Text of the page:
The idea that organisms originate
directly from nonliving matter.
"life from nonlife"
Old Belief
a seventeenth century recipe for the spontaneous
production of mice required placing
sweaty underwear
and husks of wheat in an open-mouthed jar, then waiting
for about 21 days, during which time it was alleged
that the sweat from the underwear would penetrate
the husks of wheat, changing them into mice. Although
such a concept may seem laughable today, it is
with the other widely held cultural and religious beliefs
of the time.
Redi tries to disprove
Francesco Redi - One of the first to disprove spontaneous
. An Italian doctor who proved maggots came from flies.
(Italian 1668)
Spontaneous Generation
The idea that organisms originate directly from nonliving
"life from nonlife"
abiogenisis - (a-not bio-life genesis-origin)
Redi's Problem
Where do maggots come from?
Hypothesis: Maggots come from flies.
Redi put meat into three separate jars.
Jar 1 was left open
Jar 2 was covered with netting
Jar 3 was sealed from the outside
Redi's Experiment Step 1
Left open
Maggots developed
Flies were observed laying eggs on
the meat in the open jar
Redi's Experiment Step 2
Covered with netting
Maggots appeared on the
Flies were observed laying
eggs on the netting
Redi's Experiment Step 3
No maggots developed
The debate over spontaneous generation continued for
. In 1745, John Needham, an English clergyman, proposed
he considered the definitive experiment. Everyone knew
boiling killed microorganisms, so he proposed to test
or not microorganisms appeared spontaneously after
He boiled chicken broth, put it into a flask, sealed it,
and waited - sure enough, microorganisms grew.
Needham claimed victory for spontaneous generation
Try Again!
• An Italian priest, Lazzaro Spallanzani, was not
convinced, and he suggested that perhaps the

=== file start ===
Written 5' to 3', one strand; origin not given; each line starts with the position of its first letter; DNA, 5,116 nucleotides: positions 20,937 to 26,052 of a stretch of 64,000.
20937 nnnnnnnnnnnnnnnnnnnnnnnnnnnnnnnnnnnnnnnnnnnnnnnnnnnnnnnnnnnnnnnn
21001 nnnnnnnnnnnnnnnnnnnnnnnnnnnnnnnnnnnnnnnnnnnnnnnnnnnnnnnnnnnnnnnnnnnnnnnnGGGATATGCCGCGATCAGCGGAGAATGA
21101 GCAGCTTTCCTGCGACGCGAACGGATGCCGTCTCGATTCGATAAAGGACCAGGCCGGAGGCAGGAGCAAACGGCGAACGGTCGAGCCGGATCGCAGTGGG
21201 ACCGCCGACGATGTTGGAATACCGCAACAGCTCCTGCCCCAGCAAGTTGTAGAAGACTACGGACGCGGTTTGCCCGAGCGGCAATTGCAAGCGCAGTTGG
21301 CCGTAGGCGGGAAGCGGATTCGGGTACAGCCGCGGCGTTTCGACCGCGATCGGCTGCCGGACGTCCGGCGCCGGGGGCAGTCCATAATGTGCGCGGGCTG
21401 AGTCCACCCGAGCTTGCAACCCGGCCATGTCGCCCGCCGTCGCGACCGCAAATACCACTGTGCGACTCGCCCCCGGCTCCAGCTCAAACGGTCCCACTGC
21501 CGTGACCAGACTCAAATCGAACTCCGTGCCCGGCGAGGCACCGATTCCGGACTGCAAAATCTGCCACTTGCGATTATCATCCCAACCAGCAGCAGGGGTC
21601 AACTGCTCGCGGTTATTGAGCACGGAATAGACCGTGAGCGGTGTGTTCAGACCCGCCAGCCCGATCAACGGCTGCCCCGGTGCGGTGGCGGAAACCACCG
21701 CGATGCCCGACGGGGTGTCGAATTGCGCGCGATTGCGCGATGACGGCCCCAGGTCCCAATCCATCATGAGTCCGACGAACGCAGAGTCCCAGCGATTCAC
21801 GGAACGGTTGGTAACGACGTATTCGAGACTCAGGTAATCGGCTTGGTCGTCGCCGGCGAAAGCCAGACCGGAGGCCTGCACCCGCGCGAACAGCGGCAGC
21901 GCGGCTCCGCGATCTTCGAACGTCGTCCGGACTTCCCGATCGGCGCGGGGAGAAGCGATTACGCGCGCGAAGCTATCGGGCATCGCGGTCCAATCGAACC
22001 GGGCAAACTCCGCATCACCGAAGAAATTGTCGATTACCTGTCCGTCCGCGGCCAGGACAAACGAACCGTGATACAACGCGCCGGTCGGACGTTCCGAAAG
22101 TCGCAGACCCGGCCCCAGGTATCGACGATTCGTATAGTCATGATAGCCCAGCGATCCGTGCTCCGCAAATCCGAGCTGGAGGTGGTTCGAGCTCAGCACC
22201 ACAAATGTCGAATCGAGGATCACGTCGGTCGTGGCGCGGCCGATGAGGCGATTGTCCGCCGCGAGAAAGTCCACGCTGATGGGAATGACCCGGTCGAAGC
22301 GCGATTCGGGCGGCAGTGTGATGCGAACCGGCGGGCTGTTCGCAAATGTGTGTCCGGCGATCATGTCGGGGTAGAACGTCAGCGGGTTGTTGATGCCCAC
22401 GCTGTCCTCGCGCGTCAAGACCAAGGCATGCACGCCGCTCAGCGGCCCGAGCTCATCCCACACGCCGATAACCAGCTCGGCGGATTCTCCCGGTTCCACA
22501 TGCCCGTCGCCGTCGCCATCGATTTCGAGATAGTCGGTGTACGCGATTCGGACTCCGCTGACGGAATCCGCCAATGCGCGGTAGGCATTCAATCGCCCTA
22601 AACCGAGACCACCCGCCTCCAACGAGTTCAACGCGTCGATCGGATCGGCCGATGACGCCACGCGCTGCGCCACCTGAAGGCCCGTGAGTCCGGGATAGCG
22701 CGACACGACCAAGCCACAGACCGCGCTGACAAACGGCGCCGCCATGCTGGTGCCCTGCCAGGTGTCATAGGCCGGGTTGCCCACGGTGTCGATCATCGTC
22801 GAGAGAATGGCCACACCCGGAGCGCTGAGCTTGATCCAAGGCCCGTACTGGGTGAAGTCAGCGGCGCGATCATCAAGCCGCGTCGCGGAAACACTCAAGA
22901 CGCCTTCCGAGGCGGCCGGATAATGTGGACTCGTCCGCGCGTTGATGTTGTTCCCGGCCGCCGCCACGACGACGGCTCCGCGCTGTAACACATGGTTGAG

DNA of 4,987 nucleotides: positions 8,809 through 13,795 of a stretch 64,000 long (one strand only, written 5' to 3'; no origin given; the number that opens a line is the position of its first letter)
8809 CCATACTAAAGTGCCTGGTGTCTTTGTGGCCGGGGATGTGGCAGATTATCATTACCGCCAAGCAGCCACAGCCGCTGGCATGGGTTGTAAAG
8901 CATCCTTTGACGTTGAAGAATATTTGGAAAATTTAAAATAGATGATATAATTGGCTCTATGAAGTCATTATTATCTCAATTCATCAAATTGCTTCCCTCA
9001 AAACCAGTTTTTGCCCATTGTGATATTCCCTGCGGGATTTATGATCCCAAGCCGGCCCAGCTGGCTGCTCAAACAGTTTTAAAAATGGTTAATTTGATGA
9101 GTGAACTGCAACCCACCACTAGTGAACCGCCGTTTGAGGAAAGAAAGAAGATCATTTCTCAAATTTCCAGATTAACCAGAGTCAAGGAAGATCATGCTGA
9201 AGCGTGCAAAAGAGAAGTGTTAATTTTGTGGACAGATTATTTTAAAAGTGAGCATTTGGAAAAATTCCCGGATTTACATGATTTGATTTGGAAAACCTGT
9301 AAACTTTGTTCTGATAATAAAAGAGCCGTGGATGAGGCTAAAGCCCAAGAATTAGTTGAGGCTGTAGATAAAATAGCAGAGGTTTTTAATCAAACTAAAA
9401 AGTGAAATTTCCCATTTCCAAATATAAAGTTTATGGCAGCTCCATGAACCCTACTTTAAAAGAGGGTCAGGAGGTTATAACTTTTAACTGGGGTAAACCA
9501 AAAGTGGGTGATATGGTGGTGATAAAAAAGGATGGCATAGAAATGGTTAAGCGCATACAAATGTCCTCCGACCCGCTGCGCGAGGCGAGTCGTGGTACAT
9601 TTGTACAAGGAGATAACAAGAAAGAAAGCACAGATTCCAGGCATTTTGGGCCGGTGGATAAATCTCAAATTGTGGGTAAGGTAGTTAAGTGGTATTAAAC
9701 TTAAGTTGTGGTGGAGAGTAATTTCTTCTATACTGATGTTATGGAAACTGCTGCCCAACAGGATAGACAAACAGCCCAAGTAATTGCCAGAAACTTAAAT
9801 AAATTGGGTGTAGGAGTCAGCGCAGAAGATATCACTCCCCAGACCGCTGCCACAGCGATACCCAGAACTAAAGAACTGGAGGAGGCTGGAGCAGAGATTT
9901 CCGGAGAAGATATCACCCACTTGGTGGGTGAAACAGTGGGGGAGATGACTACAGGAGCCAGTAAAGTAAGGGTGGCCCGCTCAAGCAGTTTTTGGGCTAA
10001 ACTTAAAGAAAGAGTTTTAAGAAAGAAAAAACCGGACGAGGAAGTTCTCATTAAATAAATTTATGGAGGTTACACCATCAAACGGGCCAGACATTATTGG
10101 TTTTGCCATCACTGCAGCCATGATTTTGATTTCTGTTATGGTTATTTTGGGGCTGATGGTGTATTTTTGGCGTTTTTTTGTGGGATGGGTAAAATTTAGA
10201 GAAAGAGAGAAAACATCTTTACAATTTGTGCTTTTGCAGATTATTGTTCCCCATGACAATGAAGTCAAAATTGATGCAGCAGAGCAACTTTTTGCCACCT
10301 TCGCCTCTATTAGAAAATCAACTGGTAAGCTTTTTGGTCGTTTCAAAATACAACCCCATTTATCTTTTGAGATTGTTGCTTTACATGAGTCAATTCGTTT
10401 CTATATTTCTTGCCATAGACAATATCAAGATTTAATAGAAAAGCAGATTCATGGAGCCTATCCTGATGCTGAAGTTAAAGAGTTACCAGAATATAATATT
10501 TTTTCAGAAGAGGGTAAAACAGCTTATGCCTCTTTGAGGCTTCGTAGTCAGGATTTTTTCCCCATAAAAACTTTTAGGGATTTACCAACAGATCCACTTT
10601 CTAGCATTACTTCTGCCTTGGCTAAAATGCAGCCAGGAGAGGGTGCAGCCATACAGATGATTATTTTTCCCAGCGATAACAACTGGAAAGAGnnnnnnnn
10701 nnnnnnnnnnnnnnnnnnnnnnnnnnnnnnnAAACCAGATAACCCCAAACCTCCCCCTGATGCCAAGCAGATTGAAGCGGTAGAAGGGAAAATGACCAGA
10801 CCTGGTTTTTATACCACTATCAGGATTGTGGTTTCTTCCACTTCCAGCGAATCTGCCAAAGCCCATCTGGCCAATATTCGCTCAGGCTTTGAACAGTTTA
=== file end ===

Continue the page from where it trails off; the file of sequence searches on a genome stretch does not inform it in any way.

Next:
microorganisms had entered the broth from the air
after the broth was boiled, but before it was sealed.
To test his theory, he modified Needham's
experiment - he placed the chicken broth in a flask,
sealed the flask, drew off the air to create a partial
vacuum, then boiled the broth. No microorganisms
grew. Proponents of spontaneous generation argued
that Spallanzani had only proven that spontaneous
generation could not occur without air.
Pasteur to the Rescue!
• The theory of spontaneous generation was finally laid to
rest in 1859 by the young French chemist, Louis Pasteur.
The French Academy of Sciences sponsored a contest
for the best experiment either proving or disproving
spontaneous generation. Pasteur's winning experiment
was a variation of the methods of Needham and
Spallanzani. He boiled meat broth in a flask, heated the
neck of the flask in a flame until it became pliable, and
bent it into the shape of an S. Air could enter the flask,
but airborne microorganisms could not - they would
settle by gravity in the neck. As Pasteur had expected,
no microorganisms grew. When Pasteur tilted the flask
so that the broth reached the lowest point in the neck,
where any airborne particles would have settled, the
broth rapidly became cloudy with life. Pasteur had both
refuted the theory of spontaneous generation and
convincingly demonstrated that microorganisms are
everywhere - even in the air.
• The germ theory was the foundation of numerous
applications, such as the large scale brewing of beer,
wine-making, pasteurization, and antiseptic
operations. Another significant discovery facilitated
by the germ theory was the nature of contagious
diseases. Pasteur's intuited that if germs were the
cause of fermentation, they could just as well be the
cause of contagious diseases. This proved to be true
for many diseases such as potato blight, silkworm
diseases, and anthrax. After studying the
characteristics of germs and viruses that caused
diseases, he and others found that laboratory
manipulations of the infectious agents can be used
to immunize people and animals. The discovery that
the rabies virus had a lag-time before inducing
disease prompted the studies of post-infection
treatment with weakened viruses. This treatment
proved to work and has saved countless lives.